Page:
Josh on the malecon

Cunt in a hat enjoying the sunset on the Malecon

From Gibara we travelled by car down to Baracoa. This was quite a drive, taking in everything from the Moa nickel mines – no pictures allowed by orders of Fidel – to some of Cuba’s most renowned nature reserves. The whole journey gives an impression of time compressed. At any moment on the road you can see people strolling with produce slung over a shoulder, oxen-drawn carts, men on horseback, pushbikes, right up through automobiles, be they iconic American roadsters or clunking soviet runabouts. The road itself looks like it barely survived a war and the journey takes at least twice as long as the distance would suggest it should, about 8 hours in the retro gangster wagon we managed to commandeer. Everywhere you go there are the ubiquitous murals, stencilled propaganda from the party. When I asked if the people or the party put them up, our driver chuckled and said that the party puts them up, but the people keep them looking sharp.

To see the towns fade into forest covered mountains dotted with what can only really be described as peasantry, was quite eye-opening. These were the mountains that the great heroes of the revolution say taught them the meaning of the word and these are the people who should have benefited most from it. As school buses roller-coastered past us through the craters and children began filing along the road in their bright, clean, sharp pressed uniforms, it seemed like a fusion of modernity and a way of life as old as man. It certainly gave the impression that if the revolution was working, it was doing so here.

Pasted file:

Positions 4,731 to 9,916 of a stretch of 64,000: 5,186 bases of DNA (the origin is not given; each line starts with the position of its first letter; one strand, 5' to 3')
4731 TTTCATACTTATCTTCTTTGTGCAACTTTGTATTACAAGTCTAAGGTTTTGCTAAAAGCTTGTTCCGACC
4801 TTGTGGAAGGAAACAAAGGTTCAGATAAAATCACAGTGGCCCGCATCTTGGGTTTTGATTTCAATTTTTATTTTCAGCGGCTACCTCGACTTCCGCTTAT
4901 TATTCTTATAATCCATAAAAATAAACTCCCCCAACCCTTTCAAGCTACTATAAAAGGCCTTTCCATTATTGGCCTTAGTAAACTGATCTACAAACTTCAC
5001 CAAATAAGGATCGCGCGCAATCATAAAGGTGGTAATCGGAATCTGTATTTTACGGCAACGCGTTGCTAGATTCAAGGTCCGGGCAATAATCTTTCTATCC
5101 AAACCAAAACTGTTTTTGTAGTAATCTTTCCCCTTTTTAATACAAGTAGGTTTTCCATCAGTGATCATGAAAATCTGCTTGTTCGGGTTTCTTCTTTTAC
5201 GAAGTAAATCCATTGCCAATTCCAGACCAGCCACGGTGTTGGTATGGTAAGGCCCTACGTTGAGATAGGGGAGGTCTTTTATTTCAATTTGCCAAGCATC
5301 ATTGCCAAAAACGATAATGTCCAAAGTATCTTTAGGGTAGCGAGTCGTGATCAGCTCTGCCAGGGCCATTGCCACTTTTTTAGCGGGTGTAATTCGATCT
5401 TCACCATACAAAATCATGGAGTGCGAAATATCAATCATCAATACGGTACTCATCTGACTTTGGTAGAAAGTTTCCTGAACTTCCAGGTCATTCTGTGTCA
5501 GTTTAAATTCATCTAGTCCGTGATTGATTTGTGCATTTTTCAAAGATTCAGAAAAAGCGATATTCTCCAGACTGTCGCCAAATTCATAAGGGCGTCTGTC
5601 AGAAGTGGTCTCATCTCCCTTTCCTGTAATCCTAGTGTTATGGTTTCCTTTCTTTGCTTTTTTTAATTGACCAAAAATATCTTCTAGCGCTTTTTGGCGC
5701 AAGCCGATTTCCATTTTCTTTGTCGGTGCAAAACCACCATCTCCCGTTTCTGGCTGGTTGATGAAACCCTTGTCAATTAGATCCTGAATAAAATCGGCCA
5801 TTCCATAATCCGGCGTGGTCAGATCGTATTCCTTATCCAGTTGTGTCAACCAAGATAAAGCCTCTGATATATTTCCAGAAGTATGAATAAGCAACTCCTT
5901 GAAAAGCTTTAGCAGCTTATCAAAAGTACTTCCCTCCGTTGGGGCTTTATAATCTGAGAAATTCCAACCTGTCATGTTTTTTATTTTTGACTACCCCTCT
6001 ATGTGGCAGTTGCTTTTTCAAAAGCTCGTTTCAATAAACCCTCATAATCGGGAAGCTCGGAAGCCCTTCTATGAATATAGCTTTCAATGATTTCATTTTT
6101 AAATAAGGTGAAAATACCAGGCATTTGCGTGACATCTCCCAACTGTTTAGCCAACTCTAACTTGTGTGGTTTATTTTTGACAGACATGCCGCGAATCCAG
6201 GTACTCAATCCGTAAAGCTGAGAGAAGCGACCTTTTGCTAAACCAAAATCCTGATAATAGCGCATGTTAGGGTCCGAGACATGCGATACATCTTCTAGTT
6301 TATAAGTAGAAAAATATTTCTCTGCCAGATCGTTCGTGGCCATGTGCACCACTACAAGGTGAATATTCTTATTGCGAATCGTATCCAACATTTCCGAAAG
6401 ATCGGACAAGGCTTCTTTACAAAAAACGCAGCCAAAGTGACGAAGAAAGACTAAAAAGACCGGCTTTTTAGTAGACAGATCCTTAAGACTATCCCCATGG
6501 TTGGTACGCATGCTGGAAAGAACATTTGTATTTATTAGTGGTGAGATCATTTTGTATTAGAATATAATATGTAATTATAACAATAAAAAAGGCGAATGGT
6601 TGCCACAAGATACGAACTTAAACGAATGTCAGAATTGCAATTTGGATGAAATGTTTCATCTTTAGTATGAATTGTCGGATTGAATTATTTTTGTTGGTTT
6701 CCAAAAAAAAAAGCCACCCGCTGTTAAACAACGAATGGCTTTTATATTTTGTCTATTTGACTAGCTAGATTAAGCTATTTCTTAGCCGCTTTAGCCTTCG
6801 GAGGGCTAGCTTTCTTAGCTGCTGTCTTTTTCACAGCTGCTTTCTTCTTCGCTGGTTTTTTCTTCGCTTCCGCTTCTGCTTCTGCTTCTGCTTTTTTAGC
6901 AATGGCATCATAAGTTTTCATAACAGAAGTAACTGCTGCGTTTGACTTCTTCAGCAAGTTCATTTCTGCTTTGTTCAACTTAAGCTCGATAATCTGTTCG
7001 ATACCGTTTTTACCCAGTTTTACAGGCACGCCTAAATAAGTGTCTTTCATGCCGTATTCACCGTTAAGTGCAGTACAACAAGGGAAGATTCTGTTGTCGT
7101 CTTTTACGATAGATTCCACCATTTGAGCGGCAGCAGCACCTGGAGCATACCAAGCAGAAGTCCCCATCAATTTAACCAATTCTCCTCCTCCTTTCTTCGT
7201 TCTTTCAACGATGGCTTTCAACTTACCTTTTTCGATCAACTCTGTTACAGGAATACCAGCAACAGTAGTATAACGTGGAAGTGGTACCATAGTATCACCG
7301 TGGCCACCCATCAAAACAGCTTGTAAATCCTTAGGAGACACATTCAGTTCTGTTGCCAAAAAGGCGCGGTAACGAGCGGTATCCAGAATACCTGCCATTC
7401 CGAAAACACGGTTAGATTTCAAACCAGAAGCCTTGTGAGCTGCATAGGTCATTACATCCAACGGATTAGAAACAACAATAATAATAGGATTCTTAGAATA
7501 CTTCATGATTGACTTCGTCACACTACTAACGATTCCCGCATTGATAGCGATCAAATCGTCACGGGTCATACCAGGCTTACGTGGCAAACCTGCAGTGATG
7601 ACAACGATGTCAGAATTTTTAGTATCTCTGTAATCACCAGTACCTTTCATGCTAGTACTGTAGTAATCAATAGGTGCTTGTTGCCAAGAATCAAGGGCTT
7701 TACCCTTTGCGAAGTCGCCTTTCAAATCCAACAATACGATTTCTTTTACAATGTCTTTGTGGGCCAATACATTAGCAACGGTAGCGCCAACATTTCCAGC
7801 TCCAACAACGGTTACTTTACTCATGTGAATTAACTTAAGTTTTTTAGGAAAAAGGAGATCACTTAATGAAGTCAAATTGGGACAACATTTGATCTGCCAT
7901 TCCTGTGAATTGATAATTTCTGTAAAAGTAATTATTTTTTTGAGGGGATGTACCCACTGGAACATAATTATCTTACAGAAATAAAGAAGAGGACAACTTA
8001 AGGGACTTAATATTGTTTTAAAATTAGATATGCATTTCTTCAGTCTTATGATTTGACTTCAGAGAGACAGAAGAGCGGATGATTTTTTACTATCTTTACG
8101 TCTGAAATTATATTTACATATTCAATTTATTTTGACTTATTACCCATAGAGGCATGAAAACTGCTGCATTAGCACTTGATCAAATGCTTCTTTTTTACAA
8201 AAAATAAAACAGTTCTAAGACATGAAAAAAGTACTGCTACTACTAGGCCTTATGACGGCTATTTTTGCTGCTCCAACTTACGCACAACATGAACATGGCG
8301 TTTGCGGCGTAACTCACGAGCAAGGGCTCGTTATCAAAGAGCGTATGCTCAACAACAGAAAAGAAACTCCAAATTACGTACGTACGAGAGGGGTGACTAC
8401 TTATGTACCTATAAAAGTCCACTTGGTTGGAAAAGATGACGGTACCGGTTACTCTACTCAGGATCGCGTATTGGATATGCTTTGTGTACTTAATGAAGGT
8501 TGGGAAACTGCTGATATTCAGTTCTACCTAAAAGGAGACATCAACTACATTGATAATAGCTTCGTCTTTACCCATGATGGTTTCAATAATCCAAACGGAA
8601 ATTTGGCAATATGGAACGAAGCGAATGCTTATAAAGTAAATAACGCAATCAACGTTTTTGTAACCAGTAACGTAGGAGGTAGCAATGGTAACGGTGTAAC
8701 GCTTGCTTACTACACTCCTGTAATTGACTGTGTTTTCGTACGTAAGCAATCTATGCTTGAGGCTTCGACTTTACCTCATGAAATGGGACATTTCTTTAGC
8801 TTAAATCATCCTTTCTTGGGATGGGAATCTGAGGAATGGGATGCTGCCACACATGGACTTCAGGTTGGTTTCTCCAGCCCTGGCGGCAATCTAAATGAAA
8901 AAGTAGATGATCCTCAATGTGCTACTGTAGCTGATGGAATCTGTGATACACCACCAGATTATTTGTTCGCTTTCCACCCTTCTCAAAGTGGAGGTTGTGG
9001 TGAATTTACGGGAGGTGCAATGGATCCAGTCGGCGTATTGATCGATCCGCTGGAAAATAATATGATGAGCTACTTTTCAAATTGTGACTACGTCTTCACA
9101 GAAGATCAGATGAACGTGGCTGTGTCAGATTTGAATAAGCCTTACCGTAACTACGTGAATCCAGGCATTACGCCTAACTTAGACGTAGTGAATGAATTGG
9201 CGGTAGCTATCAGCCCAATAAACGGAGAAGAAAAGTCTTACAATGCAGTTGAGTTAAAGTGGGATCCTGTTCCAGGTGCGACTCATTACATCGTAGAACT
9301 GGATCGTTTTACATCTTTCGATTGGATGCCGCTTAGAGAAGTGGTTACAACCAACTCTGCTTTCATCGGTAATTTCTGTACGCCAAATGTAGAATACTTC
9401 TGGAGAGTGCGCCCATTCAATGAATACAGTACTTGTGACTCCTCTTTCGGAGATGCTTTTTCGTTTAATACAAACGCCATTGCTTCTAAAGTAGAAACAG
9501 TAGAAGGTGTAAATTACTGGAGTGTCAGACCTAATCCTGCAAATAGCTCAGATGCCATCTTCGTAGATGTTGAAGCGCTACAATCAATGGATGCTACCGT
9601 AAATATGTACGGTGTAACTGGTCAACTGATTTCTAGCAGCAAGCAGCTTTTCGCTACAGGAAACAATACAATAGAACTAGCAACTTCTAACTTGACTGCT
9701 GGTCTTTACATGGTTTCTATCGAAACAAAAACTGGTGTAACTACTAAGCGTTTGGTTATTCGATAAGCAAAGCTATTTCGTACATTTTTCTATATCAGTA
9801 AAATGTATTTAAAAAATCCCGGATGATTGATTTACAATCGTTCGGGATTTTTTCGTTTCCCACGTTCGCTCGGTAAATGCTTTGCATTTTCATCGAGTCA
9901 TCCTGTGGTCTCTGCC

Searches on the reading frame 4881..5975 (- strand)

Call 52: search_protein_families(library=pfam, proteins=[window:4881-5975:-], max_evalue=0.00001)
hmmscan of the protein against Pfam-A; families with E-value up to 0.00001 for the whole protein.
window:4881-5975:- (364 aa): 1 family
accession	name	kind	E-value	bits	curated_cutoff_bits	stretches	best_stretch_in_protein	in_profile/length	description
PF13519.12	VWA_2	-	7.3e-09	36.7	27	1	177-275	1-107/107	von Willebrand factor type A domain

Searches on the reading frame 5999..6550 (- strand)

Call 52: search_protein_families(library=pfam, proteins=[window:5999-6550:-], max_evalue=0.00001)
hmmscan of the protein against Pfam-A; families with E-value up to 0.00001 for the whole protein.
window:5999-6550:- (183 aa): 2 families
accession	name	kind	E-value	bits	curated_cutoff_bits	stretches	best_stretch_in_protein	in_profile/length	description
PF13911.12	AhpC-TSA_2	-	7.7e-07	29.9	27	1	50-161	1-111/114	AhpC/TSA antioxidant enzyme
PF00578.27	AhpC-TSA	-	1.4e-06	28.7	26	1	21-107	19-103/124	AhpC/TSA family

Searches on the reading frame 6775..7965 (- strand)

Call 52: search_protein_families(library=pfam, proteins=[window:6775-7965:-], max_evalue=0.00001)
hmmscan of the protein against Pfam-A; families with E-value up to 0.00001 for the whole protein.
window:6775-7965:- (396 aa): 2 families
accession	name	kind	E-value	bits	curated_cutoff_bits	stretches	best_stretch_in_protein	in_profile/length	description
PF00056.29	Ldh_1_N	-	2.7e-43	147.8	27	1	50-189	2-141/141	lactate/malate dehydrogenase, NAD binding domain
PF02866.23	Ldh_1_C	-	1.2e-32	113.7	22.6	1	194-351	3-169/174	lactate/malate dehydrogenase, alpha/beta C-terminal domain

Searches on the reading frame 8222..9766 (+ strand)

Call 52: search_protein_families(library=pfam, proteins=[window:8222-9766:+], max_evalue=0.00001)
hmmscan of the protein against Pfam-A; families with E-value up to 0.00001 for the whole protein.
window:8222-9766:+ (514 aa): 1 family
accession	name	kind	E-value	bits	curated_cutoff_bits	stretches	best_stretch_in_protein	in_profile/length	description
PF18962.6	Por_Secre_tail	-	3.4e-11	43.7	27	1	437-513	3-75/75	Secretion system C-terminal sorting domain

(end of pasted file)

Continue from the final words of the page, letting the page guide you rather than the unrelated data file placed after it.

We arrived in Baracoa tired, fried and jarred from the journey, but what a place to arrive in. It is paradisiacal country. Rolling verdant hills spill into crystalline, azure Caribbean sea and the cascading bays that angle against the horizon give every view the encapsulated feel of an amphitheatre. The town itself was small, pleasant and vibrant in places, although relying on tourism it was the first place that bought home to us just how easy it is to spot a tourist and how many people will try and spin you a tale for alms. The highlight of the whistle-stop tour was fish supper with a coconut sauce that had been left to simmer for six hours. For our own vibe we left sooner than might have done otherwise, but this will certainly be on the route next time we swing by, with a stop by the waterfall 4/5km inland from the mouth of the Duarbe river.